As we look forward
Published on August 9, 2018
As we look forward, it’s always good to remember where we came from

As you read this month’s letter, I will have already made my way over to Ireland for a trip my family has been planning for months. My mother is one of 16 children. My mother, some of her sisters, my siblings, some cousins and me are traveling for the first time as a family to see the house where my mother grew up.

My maternal grandfather was a shoemaker. The family of 18 lived in a modest three-bedroom, one-bathroom house in Dublin until the family emigrated to Canada in 1955. My grandfather was a positive man and a positive influence on his family. His children came to Canada first, settling in the London, Ontario, area. When my grandfather arrived, it was on a frigid January storm. The first word out of my grandfather’s mouth was “Powerful!”

As immigrants, my mother’s family thrived. They came from nothing, yet collectively, my mother and her siblings had 55 children, a large majority of whom are university educated and successful professionals in their respective fields.

Canada is a country of immigrants. The systems that we have in place, the social and economic underpinnings that make Canada so special, allowed my family and millions of others, to thrive. My family’s experience is a living example of why Canada is one of the best countries in the world. I think we forget that sometimes amid the vitriol that we hear in the news about immigrants and asylum seekers. What perceive as a burden on our country today, inevitably leads us toward a stronger, more prosperous country in the future.

Focus on the flowing current good that lies beneath the choppy surface

It’s a lesson we should consider in the face of all the negative news that assaults us on a daily basis. Tariff wars. A looming market correction. Facebook’s record-breaking nose-dive. North Korea’s determined march toward nuclear armament. The Trump administration’s destabilizing impact on global affairs. Saudi Arabia’s nationalist sabre rattling. The list of negative issues feels endless. Yet, it is no different than any other decade.

In my mother’s lifetime, she’s lived through WWII, the IRA bombings, the Cuban Missile Crisis, Vietnam, the FLQ October crisis, runaway inflation, a housing crash, the dot-com boom and bust, 9/11, and the 2008 financial crisis. She has also lived through an incredible period of economic prosperity, the introduction of the Canada Pension Plan and universal healthcare—things we all take for granted today.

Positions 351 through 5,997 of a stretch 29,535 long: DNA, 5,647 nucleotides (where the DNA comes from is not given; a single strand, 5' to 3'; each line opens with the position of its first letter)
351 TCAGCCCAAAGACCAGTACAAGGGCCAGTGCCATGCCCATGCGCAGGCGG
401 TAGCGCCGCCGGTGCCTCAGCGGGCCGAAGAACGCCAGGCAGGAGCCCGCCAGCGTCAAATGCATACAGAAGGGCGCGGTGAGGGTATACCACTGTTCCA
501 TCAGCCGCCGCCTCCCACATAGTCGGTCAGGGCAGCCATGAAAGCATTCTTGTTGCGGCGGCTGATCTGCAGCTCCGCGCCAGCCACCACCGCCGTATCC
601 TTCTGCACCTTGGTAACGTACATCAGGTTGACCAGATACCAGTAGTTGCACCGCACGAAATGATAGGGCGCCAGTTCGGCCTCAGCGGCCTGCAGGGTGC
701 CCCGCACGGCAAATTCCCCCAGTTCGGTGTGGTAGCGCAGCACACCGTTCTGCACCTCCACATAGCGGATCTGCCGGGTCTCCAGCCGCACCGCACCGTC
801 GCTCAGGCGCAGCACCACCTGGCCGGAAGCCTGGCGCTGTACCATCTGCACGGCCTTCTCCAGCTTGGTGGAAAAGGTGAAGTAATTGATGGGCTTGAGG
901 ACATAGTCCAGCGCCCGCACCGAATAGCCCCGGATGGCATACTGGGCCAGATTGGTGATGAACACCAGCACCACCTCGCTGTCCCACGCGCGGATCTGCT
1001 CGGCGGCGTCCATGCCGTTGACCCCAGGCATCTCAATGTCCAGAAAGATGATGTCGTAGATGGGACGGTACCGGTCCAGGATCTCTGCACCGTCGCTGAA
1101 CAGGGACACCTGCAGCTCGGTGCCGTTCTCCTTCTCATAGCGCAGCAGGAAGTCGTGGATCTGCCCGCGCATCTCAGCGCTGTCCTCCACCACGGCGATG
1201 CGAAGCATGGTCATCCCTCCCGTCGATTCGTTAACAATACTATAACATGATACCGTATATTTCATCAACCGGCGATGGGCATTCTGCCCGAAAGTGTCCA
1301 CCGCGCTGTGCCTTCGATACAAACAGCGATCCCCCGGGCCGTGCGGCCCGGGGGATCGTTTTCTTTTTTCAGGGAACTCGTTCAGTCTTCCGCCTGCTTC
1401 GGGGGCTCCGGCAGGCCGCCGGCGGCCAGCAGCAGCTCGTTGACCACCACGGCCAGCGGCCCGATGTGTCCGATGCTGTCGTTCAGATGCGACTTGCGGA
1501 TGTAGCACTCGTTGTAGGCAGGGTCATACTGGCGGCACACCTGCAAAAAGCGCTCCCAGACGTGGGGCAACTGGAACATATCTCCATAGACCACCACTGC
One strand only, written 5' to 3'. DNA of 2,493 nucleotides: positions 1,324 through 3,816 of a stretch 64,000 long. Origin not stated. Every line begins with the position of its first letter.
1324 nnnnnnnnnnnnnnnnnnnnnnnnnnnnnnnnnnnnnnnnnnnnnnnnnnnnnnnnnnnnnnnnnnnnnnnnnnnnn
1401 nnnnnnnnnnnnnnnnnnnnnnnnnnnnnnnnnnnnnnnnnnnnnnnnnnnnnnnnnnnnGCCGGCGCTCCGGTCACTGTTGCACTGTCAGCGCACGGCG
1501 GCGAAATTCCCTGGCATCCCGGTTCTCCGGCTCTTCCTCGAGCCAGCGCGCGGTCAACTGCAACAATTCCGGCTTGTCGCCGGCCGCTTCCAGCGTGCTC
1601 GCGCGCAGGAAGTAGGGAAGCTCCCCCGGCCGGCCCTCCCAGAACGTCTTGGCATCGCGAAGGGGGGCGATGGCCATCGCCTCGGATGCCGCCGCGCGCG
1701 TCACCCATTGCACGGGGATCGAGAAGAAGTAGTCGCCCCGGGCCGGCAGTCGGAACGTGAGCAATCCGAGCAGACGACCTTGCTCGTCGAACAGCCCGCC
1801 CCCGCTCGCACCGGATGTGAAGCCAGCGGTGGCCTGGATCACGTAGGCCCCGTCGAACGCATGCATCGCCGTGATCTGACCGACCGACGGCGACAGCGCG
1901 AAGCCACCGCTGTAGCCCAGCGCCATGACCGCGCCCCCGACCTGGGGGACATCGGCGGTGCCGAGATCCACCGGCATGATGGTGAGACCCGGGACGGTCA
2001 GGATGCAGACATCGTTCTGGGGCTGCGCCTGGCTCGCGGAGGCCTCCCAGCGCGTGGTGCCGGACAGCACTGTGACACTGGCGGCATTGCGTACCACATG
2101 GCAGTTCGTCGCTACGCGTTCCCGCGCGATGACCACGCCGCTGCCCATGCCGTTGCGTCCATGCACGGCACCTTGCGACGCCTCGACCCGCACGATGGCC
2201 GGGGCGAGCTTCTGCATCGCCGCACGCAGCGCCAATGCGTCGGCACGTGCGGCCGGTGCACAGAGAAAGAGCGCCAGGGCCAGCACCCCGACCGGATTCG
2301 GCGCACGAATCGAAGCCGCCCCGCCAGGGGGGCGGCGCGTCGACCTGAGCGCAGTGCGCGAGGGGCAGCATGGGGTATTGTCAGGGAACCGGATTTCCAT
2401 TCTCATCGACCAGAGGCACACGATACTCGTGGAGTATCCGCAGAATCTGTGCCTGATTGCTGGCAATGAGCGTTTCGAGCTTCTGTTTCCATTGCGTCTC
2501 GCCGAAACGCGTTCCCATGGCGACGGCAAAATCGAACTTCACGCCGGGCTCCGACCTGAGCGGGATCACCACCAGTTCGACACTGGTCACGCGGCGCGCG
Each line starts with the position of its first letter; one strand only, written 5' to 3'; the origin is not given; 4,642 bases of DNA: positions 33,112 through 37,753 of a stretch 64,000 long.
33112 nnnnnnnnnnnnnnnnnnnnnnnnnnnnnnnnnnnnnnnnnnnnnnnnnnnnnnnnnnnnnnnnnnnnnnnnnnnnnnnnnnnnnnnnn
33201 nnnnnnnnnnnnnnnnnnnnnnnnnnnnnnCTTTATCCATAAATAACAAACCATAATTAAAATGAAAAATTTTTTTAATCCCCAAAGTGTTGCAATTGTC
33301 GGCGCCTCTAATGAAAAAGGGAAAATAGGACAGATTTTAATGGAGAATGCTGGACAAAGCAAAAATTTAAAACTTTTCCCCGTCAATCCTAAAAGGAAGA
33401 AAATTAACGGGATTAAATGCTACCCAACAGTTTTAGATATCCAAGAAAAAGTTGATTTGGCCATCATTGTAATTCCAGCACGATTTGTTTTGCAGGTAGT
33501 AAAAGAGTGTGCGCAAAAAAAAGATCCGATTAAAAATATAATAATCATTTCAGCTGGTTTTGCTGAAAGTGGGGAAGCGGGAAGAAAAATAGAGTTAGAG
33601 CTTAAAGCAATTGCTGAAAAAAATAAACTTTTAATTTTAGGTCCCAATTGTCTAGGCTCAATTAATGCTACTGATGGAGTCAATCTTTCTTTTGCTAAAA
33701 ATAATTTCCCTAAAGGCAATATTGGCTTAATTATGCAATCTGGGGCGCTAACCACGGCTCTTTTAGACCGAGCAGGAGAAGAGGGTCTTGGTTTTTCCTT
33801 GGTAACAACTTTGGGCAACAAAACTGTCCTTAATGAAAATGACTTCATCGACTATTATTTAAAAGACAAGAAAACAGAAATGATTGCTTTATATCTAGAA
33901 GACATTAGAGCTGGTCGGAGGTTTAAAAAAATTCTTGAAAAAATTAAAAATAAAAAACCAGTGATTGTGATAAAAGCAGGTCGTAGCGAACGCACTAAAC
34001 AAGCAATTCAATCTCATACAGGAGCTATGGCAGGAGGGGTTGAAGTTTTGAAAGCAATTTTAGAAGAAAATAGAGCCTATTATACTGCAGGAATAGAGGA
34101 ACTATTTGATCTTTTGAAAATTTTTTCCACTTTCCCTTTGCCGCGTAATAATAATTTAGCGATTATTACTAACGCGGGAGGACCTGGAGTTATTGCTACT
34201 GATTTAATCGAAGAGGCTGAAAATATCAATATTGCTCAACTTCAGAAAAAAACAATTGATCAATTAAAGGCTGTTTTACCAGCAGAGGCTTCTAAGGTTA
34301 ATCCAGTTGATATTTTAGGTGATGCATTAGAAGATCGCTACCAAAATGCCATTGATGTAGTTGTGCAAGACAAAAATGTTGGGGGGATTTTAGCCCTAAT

It’s important that we focus on the flowing current of good that lies beneath the choppy surface. Canada’s GDP once again beat expectations this quarter. Canada’s rail companies are enjoying record stock prices. And, despite a host of indicators to the contrary, the Toronto Star’s David Olive suggests that Canada’s retail sector is healthier than that of the US. A recent acquisition by the biggest US retail property leasing agent firm suggests that it recognizes the underlying strength of the Canadian economy, and Canadians’ willingness to keep spending, despite record levels of household debt.

Don’t let September get you down

As fall approaches, investors inevitably get nervous. Given that half of the increase on the S&P 500 has risen on the backs of four stocks (Facebook, Amazon, Netflix and Google), a correction is possible.

However, even if these four take a tumble, there are a host of other companies with strong earnings that keep chugging along. Bank stocks are being held back by housing market concerns, yet they remain healthy and profitable. Telecommunications companies continue to excel, as do the aforementioned rail companies.

There may be some ups and downs in the months ahead, but it’s important not to let them get you down. Believe instead that things will sort themselves out. Certainly, that’s what the shoemaker and his 16 children believed. And they did.

We never want to forget the lessons of the past, but there is equal value in remembering all that is possible, especially in Canada.


Stephen Sisokin


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